Boys’ Love, BL, male for male, the fandom has many names and colors for this genre and the actors who play out these fictions.
But lately with scandals surrounding various shows; we love pull on the curtain, revealing that everything isn’t as cute or steamy as we would like it to be. Instead, it’s quiet messy and sinister as we have seen with “2Moons2” and so on. Gagaoolala first attempted showcasing this travesty with “Call It What You Want” and now they are on it again with “War of Y”. While most show seems like a feature length film stretched over 6 episodes, “War of Y” is an anthology series taking five episodes to tell 4 separate stories. Directed by Cheewin Thanamin, who has directed some of the more popular Y series “Lovesick”, “Make It Right” and “Why R U”, I can only imagine how the series feels both sensational and realistic . The first block of episodes titled “New Ship” deals with the trappings of popularly shipped couple who fall prey to the trappings of staying on the top. Here are my thoughts:
“Be careful what you wish for” should be the tag line for this overdramtic hot mess. Creating dramatized versions of popular award shows sets the stage for the introduction to Pan (Seng Wichai) and his onscreen/secretly off screen lover Nott (Billy Patachon), as they face off against yesteryears’ best couple “P” (Lay Talay) and Bew (Korn Kornaarat). Like any good catty showdown, the actors show poise and happiness, but privately Pan glares or looks dismissive like a child. And like a child, he spends predominate amounts of the show glaring.
Ironically, Pan is the main character, and it is his story, but we see the effects of his actions in the eyes of the variable characters who surround him. After his loss at the awards function, we see the awful way, he treats his fellow actors who he lives with. His manager Koon, whom he should respect, he treats her like a servant. But their relationship is very codependent and emotionally abusive. The older woman is played perfectly as she balances her level of acting with Seng’s in various scenes where their back-and-forth dialogue pops with their chemistry. You can tell all the actors were given good workshops or, at best, time to be around each other. Nothing felt forced or artificial, instead it all felt very calculated.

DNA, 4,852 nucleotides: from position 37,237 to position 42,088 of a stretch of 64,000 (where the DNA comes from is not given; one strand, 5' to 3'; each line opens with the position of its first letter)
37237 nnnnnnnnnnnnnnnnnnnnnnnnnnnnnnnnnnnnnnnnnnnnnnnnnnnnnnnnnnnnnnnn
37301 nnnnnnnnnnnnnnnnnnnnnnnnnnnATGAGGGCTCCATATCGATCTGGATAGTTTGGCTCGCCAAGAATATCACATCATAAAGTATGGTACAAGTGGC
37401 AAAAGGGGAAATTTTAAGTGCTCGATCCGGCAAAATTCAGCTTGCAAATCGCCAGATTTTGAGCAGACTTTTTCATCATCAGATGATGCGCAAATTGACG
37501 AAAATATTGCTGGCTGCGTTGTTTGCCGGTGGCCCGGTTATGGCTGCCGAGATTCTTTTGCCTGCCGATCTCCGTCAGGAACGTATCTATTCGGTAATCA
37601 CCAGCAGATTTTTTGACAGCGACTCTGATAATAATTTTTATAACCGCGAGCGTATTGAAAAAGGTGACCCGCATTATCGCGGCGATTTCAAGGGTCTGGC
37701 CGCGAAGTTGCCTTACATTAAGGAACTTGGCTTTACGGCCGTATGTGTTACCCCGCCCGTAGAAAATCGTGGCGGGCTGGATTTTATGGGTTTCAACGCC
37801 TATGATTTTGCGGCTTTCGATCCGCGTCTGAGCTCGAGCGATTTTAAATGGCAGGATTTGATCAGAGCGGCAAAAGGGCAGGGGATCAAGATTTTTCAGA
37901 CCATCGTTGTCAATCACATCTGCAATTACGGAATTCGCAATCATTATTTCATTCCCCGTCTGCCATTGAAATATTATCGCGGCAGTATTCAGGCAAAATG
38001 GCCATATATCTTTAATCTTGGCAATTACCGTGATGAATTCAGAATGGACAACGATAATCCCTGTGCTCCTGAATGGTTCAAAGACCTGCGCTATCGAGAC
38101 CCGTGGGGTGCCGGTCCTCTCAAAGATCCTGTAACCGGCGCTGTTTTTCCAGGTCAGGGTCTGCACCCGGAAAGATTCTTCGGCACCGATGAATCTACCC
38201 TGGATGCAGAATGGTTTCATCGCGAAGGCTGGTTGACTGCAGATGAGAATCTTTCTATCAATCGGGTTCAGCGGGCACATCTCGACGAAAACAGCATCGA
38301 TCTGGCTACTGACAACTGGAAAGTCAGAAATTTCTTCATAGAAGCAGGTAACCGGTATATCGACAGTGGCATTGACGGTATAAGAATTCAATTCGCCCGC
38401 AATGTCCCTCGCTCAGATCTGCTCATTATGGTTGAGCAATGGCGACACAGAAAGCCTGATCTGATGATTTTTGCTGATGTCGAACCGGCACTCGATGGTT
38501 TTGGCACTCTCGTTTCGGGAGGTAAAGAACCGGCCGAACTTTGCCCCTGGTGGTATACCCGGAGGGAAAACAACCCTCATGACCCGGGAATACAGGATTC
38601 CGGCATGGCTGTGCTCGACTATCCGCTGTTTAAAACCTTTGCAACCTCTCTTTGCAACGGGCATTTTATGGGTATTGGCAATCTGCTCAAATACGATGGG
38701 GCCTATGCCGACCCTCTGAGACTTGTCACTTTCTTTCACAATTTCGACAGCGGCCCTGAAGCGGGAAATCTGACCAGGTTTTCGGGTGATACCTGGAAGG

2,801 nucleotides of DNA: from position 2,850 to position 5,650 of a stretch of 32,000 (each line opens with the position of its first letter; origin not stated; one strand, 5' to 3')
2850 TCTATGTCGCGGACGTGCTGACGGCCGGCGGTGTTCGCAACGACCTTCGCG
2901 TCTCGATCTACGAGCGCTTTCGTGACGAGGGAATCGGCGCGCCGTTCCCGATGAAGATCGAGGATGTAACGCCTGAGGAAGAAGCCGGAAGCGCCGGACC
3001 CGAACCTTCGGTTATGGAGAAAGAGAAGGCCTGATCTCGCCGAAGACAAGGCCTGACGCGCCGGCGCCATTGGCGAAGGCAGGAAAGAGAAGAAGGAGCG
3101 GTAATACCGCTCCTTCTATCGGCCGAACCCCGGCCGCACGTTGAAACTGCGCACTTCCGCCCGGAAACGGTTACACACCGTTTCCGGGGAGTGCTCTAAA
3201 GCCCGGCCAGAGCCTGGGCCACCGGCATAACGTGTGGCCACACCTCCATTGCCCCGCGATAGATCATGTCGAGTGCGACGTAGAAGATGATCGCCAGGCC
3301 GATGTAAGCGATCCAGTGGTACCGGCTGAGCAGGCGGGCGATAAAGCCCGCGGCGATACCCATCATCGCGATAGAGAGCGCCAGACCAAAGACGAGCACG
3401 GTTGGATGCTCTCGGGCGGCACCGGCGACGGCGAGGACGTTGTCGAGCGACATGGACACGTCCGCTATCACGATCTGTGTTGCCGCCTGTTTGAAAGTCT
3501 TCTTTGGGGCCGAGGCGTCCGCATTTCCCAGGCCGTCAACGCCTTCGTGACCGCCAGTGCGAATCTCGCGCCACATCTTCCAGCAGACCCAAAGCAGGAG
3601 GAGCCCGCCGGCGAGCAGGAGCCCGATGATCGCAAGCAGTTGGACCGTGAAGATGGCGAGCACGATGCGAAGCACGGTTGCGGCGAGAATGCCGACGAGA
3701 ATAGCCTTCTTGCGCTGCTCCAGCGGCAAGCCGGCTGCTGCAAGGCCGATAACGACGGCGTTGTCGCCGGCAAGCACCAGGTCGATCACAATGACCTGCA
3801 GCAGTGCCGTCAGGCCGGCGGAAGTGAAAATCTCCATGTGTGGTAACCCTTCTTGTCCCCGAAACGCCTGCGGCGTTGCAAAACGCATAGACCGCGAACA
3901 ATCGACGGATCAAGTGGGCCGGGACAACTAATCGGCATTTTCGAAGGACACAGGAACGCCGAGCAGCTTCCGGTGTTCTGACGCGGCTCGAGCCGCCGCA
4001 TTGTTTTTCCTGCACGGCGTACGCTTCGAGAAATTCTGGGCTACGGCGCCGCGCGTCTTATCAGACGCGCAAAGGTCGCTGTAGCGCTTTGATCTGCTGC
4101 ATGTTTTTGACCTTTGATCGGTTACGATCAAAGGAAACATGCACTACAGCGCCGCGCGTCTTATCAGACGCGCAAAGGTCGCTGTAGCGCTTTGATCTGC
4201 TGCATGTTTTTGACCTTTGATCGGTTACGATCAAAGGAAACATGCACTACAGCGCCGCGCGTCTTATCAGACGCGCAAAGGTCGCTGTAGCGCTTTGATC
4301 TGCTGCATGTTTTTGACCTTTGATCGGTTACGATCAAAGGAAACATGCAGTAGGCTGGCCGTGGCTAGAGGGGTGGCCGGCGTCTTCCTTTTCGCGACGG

Moving through the daily life of a BL actor shows the level of attention given to Pan by everyone. But his character doesn’t appreciate any of it, which made me strongly dislike him, but again that is the point. Nott’s role as the seme, for their character pairing, their roles on “Mafia Baby” (Nott-Pan’s on-air series) and in real life balances out Pan’s audacious attitude quite well. He smooths over issues that Pan creates on sets while never feeling wooden. Often times, the dominant males always seem wooden. But in this series Nott is very caring and warm: hiding that behind a sense of apathy. Nott always portrays his sense of concern for Pan as he begins to spiral out of control. Adding to this dynamic is their hot and heavy secret sex moments and assholish words for each other in public. But in private, they have more of a friendly conversation even though they are naked.
As the series continues it becomes clear that the two have different opinions of each other. Nott has genuine feelings for Pan, while Pan believes that Nott is using him in the same way as Pan is using Nott. For press, for roles, and sex is a bonus. When Nott asks him to be exclusive with him, Pan dismisses it. He doesn’t say why, but as the progression of his character is shown in glimpses with executives for TV networks or visiting big name directors, it becomes clear. Koon pimps him out to men for the acclaim he gains. As the company he works for pushes for heavier NC scenes, his PTSD becomes evident. I adored the way this is portrayed and it becomes clear he desperately needs Nott, even if he treats the man like a dog.
The rest of his personal life disapates as a new couple rises to prominence before his eyes. Add to the stress is the fact that a popular network is picking actors to get exclusive contracts with them and he isn’t chosen, but Nott is. Pan self destructs, it was only a matter of time. Something the show portrays well, but it also is where the series implodes in my opinion. The focus on Nott and Pan’s relationship takes center stage while the way Pan treats others becomes a subplot. When he breaks ties with Koon, who was instrumental in selling Nott to the network over him, the plot goes off the rails.